Elton B. Richey, Jr.


Elton B. Richey, Jr.

A Native of Shreveport, Louisiana –

Elton Richey embarked on the first of several careers when he enlisted in the Army National Guard immediately after high school. After completing Basic Training at Fort Polk, Louisiana, he was selected for Officer Candidate School and attended the Louisiana Military Academy. Graduating with distinction, he was commissioned in the Infantry and completed his training at Fort Benning, Georgia.

Upon returning home, he accepted a position with the Shreveport Police Department, where his father had retired as a Captain. Graduating at the top of his recruit class, Mr. Richey began working as a patrol officer on the evening shift.

He spent the next nine years patrolling some of the most dangerous beats in the city. He continued to serve in positions of increasing responsibility in the National Guard and Army Reserves while studying Criminal Justice at Louisiana State University in Shreveport.

Law School –

In 1988 Mr. Richey received his Bachelor degree from LSU-Shreveport with honors and was admitted to the Walter F. George School of Law at Mercer University in Macon, Georgia. As a law student, Mr. Richey worked at the National Criminal Defense College, which is located on the campus of the Mercer Law School. There he was privileged to watch and study some of the finest criminal defense practitioners in the country. He later completed the Trial Practice Institute of the National Criminal Defense College and has attended many of its advanced programs.

“My father believed police officers were supposed to protect a person’s rights – not trample them. He taught me to believe in Justice Blackstone’s adage that ‘Better that 10 guilty persons escape than that one innocent suffer.’”

In 1991, Mr. Richey graduated from Mercer Law School with Honors. He entered private practice in Savannah, Georgia as an associate with the firm of Zipperer & Lorberbaum. In 1992, he returned to Louisiana and worked for several years under his mentor, Attorney Wellborn Jack, Jr.

“Wellborn taught me the importance of listening to my clients. ‘You have hundreds of cases,’ he would say, ‘but they have only one. When you know and understand them as well as their case, then you are in a position to give sound advice.’”

LTC Elton B. Richey, Jr.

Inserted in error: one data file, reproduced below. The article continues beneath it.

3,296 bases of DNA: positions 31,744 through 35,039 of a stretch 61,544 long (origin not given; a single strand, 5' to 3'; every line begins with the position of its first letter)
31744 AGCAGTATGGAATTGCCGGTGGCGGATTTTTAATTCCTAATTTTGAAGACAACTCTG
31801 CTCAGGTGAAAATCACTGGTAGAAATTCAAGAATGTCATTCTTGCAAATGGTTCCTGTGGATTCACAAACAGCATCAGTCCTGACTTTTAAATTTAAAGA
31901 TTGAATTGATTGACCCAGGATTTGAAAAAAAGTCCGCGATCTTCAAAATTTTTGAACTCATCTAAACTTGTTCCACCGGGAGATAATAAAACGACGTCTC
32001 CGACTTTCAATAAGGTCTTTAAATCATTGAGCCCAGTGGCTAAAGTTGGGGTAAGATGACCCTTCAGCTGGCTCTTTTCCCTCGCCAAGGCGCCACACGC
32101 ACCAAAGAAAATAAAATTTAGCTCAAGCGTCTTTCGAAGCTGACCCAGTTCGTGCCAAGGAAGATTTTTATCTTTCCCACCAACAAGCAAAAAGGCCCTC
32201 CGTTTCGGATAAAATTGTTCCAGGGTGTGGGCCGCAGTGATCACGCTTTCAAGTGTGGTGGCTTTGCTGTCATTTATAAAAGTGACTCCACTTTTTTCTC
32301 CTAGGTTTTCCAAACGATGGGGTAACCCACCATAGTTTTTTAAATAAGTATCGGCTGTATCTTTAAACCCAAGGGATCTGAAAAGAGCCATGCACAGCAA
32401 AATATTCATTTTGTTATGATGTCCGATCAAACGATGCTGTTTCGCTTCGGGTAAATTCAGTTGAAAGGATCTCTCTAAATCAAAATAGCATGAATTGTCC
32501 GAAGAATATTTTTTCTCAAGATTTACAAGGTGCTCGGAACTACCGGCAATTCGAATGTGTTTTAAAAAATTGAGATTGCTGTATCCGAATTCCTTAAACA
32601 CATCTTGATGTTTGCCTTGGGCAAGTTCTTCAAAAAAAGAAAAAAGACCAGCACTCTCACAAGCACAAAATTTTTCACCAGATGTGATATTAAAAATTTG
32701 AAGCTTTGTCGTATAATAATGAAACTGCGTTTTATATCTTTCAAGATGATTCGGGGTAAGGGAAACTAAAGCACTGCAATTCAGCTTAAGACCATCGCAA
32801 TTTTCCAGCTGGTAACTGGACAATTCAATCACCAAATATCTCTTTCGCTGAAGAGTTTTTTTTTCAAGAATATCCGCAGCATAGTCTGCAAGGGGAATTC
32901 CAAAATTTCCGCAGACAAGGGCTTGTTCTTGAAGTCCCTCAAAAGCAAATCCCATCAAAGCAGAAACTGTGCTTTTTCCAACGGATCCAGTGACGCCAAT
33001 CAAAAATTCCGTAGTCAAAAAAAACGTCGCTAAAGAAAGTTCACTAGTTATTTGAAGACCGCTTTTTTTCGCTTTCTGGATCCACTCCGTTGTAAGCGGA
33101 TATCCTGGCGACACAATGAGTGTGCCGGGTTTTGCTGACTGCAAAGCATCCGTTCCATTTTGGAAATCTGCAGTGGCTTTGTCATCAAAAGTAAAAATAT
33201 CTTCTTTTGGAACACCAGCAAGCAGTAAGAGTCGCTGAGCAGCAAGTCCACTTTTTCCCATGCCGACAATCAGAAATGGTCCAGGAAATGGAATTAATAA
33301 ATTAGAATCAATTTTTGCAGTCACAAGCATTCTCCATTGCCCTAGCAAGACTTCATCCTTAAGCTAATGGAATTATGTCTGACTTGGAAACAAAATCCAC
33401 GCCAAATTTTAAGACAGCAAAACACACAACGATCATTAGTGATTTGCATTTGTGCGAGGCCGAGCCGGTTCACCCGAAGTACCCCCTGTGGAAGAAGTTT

Establishment –


In 1994 Mr. Richey established his own practice and began accepting clients. Since that time he has helped many people facing serious criminal accusations. He has also obtained substantial recoveries for clients who have lost a loved one or who have been seriously injured in an accident.

Answering the call and credentials…

Called to active duty in 2003 in support of Operations Noble Eagle, Enduring Freedom and Iraqi Freedom,  Mr. Richey’s last assignment was as The Inspector General, 75th Division (TS). After 31 years of service, Lieutenant Colonel Richey retired from the Army in June 2004 and returned to the fulltime practice of law.

“The first time I took an oath to uphold the constitution I was seventeen and enlisting in the Army. The last time I was forty and was being admitted to the United States Supreme Court. I have never had a substantial job in my adult life that did not require this oath. As a soldier and as a police officer I helped protect the constitution. As a lawyer, I use the constitution and the law to fight for my client’s rights against the government, insurance companies or big corporations.”

“I practice what I sometimes refer to as ‘crisis law.’ Most people only call me after something bad has happend to them. But that’s okay. I represent people in accident cases and criminal cases because I like to help people. There will always be lawyers willing to represent the government, big corporations and insurance companies. But there can never be enough good lawyers to represent the ‘little guy’; I want to be known as a lawyer who helped people.”

Memberships & Admissions –

Mr. Richey practices in City, State, Federal and Military courts, and is admitted to practice before or is a member of:

The United States Supreme Court (Admitted)

The United States Court of Appeals for the Fifth Circuit (Admitted)

The United States District Court for the Western District of Louisiana (Admitted)

The Louisiana Supreme Court (Admitted)

The Louisiana State Bar (Member)

The State Bar of Georgia (Member)

Mr. Richey makes his home in Shreveport, where he is a member of the First Presbyterian Church of Shreveport.

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